The spectrum of Evans syndrome in adults: new insight into the disease based on the analysis of 68 cases

Marc Michel, Valérie Chanet, Agnès Dechartres, Anne-Sophie Morin, Jean-Charles Piette, Lorenzo Cirasino, Giovanni Emilia, Francesco Zaja, Marco Ruggeri, Emmanuel Andrès, Philippe Bierling, Bertrand Godeau and Francesco Rodeghiero

Article Figures & Data



  • Table 1

    Main characteristics of the 68 patients

    Sex ratio (females/males)41 (60%)/27
    Mean age at ITP/AIHA onset55 ± 33 y
    Mean (median and range) platelet level (×109/L) at ITP onset and/mean lowest level during follow-up31 (median 12.5: 2 to 100)/18 ± 15
    Mean Hb level (g/dL) at AIHA onset and/mean lowest level during follow-up7.6 ± 1.9/ 6.3 ± 1.2
    DAT pattern
        IgG + C3d53%
    No. of patients (%) who got a transfusion of packed red cell units for AIHA and/mean no. of units per patientN = 32 (47%)/3.7
    No. of patients (%) with ITP-related bleeding symptomsN = 44 (64%)
    No. with a life-threatening hemorrhageN = 3 (4.4%)
    • DAT indicates direct antiglobulin test.

    • * The 3 patients with a negative DAT had a simultaneous thrombocytopenia with a normal marrow and neither features of TTP on the smear nor any other cause of hemolytic anemia.

  • Table 2

    Secondary cases of Evans syndrome, n = 34

    Secondary casesn
    Autoimmune diseases
        Systemic lupus erythematosus7
        “Incomplete” lupus3
        Primary antiphospholipid syndrome2
        Sjögren syndrome2
        Common variable immunodeficiency4
        IgA deficiency2
        B-cell non-Hodgkin malignant lymphoma2
        Chronic lymphocytic leukemia3
        T-cell non-Hodgkin lymphoma1
        Chronic myelomonocytic leukemia1
        Unclassified lymphoproliferative disorder*3
        Hepatitis C1
        Congenital asplenia1
        Idiopathic CD4 lymphocytopenia1
    • MGUS indicates monoclonal gammopathy of unknown significance.

    • * Lymphadenopathy, splenomegaly + polyclonal hypergammaglobulinemia (n = 3) with an excess of large granular lymphocytes in 1 case. No features suggesting an ALPS (no excess of CD3+ C α/β+ CD4/CD8 T cells in peripheral blood, no Fas, Fas-L, or caspase 8 genes mutations) has been found.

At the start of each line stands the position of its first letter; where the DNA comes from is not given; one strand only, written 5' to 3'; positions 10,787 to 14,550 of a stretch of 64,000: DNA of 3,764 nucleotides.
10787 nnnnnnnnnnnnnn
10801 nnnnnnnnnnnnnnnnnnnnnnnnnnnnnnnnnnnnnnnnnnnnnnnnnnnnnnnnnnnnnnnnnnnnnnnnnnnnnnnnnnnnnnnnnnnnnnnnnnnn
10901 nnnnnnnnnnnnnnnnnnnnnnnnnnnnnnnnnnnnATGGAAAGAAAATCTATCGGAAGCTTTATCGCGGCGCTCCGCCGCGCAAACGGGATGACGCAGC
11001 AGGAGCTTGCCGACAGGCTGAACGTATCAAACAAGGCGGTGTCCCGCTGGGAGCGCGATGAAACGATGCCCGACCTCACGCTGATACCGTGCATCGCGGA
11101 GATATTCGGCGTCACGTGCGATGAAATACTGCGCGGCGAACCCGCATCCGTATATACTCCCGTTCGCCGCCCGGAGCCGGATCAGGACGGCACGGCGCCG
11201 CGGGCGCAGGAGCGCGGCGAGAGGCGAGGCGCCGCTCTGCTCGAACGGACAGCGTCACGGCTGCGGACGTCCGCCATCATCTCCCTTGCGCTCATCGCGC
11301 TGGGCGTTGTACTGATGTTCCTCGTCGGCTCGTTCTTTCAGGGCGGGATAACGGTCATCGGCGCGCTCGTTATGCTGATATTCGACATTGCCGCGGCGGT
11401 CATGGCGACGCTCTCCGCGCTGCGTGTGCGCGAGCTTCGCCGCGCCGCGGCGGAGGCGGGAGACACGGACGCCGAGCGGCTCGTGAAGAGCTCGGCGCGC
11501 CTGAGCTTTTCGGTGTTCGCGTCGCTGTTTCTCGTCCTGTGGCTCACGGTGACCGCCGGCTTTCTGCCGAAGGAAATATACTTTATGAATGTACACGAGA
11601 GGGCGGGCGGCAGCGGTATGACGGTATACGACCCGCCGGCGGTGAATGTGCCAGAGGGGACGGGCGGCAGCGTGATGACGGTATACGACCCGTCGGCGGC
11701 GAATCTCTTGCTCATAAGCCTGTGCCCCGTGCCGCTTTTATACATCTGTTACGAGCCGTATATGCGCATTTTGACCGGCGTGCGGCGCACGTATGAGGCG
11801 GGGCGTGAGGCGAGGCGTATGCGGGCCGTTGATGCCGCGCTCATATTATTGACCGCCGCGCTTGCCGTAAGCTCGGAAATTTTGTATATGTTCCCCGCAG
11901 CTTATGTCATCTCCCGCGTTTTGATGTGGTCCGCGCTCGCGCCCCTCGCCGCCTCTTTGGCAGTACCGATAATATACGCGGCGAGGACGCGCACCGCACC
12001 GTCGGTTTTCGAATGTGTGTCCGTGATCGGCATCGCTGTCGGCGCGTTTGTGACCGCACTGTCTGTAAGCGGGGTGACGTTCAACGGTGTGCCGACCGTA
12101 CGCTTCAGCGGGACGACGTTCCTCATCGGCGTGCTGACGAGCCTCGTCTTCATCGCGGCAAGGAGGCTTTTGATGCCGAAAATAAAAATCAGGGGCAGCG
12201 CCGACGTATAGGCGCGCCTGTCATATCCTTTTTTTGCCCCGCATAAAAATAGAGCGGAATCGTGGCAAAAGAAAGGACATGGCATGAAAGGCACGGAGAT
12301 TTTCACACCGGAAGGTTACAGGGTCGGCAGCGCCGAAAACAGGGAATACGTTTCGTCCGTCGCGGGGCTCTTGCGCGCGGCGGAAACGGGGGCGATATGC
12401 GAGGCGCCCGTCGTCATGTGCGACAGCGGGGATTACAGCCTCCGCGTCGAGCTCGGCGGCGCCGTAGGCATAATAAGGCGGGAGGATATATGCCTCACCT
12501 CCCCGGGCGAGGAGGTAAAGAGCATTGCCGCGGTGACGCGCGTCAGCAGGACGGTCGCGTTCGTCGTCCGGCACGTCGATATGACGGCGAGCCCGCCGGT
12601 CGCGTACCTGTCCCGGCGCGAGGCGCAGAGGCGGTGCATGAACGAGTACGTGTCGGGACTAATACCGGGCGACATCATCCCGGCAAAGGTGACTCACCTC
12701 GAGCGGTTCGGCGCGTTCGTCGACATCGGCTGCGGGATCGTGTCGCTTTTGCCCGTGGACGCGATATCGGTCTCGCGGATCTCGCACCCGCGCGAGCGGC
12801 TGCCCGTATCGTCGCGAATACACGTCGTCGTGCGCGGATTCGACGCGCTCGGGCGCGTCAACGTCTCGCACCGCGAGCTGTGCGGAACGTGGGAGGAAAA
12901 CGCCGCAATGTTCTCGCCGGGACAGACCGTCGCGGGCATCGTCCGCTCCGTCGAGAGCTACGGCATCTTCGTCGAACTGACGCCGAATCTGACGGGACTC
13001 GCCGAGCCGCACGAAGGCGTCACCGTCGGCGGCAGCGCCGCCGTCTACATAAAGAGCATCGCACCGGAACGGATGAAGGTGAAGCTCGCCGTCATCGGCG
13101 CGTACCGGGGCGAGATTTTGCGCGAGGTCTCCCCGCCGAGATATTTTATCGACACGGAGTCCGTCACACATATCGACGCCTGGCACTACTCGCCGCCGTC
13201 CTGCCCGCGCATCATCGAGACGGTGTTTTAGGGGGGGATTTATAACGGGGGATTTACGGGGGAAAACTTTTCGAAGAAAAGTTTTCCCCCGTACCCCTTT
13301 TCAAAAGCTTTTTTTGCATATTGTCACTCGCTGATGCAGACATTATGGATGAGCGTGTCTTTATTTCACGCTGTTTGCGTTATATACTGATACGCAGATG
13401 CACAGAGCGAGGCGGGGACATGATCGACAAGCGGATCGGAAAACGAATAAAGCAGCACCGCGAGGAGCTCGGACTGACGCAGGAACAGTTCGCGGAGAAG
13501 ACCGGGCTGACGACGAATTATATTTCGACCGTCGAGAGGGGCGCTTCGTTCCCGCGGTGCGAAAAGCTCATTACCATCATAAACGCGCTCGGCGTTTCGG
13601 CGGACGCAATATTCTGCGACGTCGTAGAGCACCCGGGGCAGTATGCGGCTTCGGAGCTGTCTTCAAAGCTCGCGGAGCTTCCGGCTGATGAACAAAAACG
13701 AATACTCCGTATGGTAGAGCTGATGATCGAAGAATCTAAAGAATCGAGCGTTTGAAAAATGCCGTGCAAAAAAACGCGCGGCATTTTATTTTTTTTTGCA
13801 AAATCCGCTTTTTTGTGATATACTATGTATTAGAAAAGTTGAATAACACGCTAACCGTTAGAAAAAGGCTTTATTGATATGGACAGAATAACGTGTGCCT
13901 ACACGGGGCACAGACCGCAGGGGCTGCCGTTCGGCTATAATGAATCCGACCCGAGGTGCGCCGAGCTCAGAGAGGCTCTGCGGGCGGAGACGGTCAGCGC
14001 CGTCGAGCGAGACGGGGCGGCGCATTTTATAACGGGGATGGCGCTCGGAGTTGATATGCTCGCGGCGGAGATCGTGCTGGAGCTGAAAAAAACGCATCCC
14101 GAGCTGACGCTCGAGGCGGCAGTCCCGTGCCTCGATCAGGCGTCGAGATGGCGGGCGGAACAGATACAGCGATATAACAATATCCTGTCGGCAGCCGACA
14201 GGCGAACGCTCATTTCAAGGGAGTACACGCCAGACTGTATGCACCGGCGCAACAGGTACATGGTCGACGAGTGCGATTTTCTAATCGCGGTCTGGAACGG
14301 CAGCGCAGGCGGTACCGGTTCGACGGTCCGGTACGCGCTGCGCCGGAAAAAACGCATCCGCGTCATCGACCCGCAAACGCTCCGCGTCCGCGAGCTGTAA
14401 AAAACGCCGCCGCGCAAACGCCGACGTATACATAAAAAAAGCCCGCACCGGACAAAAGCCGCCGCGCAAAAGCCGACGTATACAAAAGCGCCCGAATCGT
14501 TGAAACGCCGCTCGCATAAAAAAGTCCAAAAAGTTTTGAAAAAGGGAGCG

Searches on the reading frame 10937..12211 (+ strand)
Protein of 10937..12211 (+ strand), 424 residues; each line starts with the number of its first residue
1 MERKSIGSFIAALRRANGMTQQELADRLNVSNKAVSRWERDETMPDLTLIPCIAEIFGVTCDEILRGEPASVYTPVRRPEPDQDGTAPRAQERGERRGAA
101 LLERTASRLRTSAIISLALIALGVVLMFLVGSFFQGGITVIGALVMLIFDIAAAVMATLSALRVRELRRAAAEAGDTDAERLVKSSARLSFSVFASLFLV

• Table 3

    Comparisons of the main characteristics of primary and secondary cases

    Primary ES, n = 34Secondary ES, n = 34P
    Mean age, y62 ± 21.553.5 ± 17.07
    Mean age at diagnosis, y57 ± 2348 ± 19.08
    Sex ratio.4
        Females19 (56%)22 (65%)
        Males15 (44%)12 (35%)
    Occurrence of ITP and AIHA.3
        Simultaneously23 (68%)19 (56%)
        Sequentially11 (32%)15 (44%)
    Mean lowest Hb level, g/dL6.9 ± 1.76.1 ± 2.0.07
    Median lowest platelet level (×109/L)8 (1-100)6 (1-90).5
    Need for transfusion18 (53%)15 (44%).5
    Splenectomy11 (32%)8 (24%).5
    Initial response8 (72%)7 (87%).6
    Deaths9 (26%)7 (20.5%).4
  • Table 4

    Causes of deaths, n = 16

    Causes of deathn
        Septic shock (n = 6) due to Staphylococcus aureus (1), Pseudomonas aeruginosa (1),* unknown bacteria (4); one patient with a prior history of stroke had a fatal aspiration pneumonia
        Site of cancer: uterus (1), pancreas (1), esophagus (1)
        Stroke (2), myocardial infarction (1)
    Myelodysplastic syndrome (RAEB)1
    B-cell non-Hodgkin lymphoma1
    • RAEB indicates refractory anemia with excess of blasts.

    • * A concomitant hemorrhagic stroke was suspected at time of death.

    • Two of these patients had undergone a splenectomy 3 weeks and 2 years prior to death, respectively.

  • Table 5

    Proposals for a minimal work-up in adults with a newly diagnosed ES

    • Blood smear

    • Serum protein electrophoresis and serum immunoelectrophoresis (immunofixation)

    • Measurement of serum immunoglobulin concentrations

    • Immunophenotyping of circulating B lymphocytes

    • Antinuclear ± anti-dsDNA antibodies

    • Anticardiolipid antibodies and lupus anticoagulant assay*

    • HIV and HCV tests, HBV test

    • CT scan of the chest, abdomen, and pelvis

    • Bone marrow biopsy

    • HCV indicates hepatitis C virus; and HBV, hepatitis B virus.

    • * To be considered especially in patients with a history of venous and/or arterial thrombosis and/or in women with recurrent pregnancy loss.

    • To prevent viral reactivation in HBV carriers prior to corticosteroid therapy and especially if rituximab is considered.

    • To be considered in patients with features suggesting a lymphoproliferative disorder (monoclonal gammopathy).